Trump's Afghanistan Strategy Is Simply Old Wine in a New Bottle
Undeterred, on June 25, Noor threatened mass protests and “dangerous civil movements” if the government fails to undertake security reforms. Sure enough, several days later, three major political parties—including JI, led by Noor and Rabbani—announced the formation of a new movement called the Coalition to Rescue Afghanistan. They insist it is meant to demand urgent reforms, not to plot the government’s ouster.
Amid this turmoil, the government has struggled to provide basic services to its impoverished population—no small matter in a nation in economic free fall. Annual GDP growth plummeted from more than 14 percent in 2012 to just 1.5 percent in 2015—a dramatic fall attributable to the drawdown of foreign combat troops in 2014, which deprived Afghanistan of its flourishing war economy. In 2016, one estimate concluded that the contraction of the war economy led to two hundred thousand lost jobs.
Meanwhile, Afghanistan still ranks as one of the most corrupt countries in the world, according to Transparency International. Tellingly, in some cases, those charged with combating corruption—including a top general in Helmand—have instead been accused of committing it. Despite Ghani’s genuine desire to curb corruption, and despite some success stories, including the establishment of a new anti-corruption court, the scourge continues to pervade the government.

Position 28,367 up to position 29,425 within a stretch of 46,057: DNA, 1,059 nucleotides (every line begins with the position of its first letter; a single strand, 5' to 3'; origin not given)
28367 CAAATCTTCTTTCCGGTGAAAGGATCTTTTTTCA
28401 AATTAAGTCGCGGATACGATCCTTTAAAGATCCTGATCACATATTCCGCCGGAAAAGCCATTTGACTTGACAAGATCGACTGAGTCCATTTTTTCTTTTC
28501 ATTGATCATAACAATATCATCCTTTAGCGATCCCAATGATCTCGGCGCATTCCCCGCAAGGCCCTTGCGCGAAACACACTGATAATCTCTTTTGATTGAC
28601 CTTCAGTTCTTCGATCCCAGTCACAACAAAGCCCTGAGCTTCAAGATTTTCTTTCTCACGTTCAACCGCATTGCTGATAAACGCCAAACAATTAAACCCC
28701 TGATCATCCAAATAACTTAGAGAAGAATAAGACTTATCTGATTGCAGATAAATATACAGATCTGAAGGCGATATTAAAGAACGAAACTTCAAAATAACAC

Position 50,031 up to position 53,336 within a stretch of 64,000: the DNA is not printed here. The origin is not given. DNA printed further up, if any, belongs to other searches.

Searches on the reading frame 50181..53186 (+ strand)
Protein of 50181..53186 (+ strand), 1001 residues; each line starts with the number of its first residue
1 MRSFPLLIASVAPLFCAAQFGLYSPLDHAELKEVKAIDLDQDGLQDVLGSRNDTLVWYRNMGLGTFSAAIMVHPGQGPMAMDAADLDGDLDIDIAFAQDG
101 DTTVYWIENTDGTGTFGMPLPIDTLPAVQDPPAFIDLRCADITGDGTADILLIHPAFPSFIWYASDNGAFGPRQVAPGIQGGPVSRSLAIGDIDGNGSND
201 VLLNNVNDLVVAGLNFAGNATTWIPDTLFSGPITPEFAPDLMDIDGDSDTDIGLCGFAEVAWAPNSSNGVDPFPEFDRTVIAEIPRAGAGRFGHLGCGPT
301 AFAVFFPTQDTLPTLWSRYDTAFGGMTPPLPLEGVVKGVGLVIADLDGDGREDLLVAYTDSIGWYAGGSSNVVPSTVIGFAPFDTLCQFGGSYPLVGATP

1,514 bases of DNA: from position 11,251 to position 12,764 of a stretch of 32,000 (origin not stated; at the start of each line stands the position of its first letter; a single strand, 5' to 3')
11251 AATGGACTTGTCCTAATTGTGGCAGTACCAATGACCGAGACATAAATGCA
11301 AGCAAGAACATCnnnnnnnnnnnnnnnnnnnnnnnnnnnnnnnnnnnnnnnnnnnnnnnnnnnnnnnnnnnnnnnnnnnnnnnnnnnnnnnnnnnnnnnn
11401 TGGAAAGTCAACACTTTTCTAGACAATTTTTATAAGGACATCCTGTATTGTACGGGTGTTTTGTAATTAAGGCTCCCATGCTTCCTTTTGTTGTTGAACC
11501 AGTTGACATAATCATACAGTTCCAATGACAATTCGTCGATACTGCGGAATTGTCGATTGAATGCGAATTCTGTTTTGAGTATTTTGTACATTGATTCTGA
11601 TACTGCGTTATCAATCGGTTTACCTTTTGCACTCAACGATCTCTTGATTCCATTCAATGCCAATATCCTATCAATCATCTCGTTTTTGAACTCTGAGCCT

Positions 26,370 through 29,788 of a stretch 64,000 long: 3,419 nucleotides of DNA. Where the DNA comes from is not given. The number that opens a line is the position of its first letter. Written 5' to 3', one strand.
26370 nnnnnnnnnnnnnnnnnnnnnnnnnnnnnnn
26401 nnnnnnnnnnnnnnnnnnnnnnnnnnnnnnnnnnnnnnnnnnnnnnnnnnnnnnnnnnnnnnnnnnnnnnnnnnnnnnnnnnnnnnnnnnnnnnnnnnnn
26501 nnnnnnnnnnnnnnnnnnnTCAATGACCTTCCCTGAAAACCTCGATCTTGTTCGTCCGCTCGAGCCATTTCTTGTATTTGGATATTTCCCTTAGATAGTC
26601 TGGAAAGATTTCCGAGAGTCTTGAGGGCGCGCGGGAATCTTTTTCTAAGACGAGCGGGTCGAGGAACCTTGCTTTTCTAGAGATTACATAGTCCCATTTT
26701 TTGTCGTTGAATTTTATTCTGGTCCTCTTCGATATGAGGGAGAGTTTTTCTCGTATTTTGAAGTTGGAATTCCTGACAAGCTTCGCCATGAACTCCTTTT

This misgovernance is a glorious gift to the insurgency. The government’s ineffectiveness strengthens the hand of the Taliban, which, with its promises of swift justice and regular paychecks, casts itself as a better alternative to a corrupt and feckless government (one that street protestors, like the Taliban, are labeling as “illegitimate”). A weak government can help Taliban recruitment, strengthen the insurgency, and accelerate Afghanistan’s destabilization.
These governance-related drivers of instability simply can’t be ignored.
To their credit, U.S. officials have suggested the troop increase will be tied to a broader strategic objective: compelling the Taliban to join a peace process with the Afghan government. But this is folly. A hundred thousand troops couldn’t bring the Taliban to the negotiating table. Why should less than fifteen thousand?
U.S. military forces would have a better chance of driving the Taliban to the negotiating table if insurgents were hit where it hurts the most—their leaders’ sanctuaries in Pakistan. U.S. policy could well go in this direction. In his Congressional testimony, Mattis said the administration will take a regional approach and address “where this enemy is fighting from . . . which is not just Afghanistan.”
A senior administration official told Bloomberg that one component of the Afghanistan strategy could involve attempting to convince Pakistan that its interests are better served by partnering with, rather than working against, America in Afghanistan—meaning that Pakistan should crack down on the Taliban and Haqqani Network presence on its soil.
Washington, however, has tried and failed to elicit this outcome for years. There’s no reason to think it’ll be any more successful this time around; Pakistan won’t want to turn on assets that keep India—which Pakistan considers an existential threat—at bay in Afghanistan. For Pakistan, maintaining ties to the Taliban and Haqqani Network is, arguably, an immutable national interest.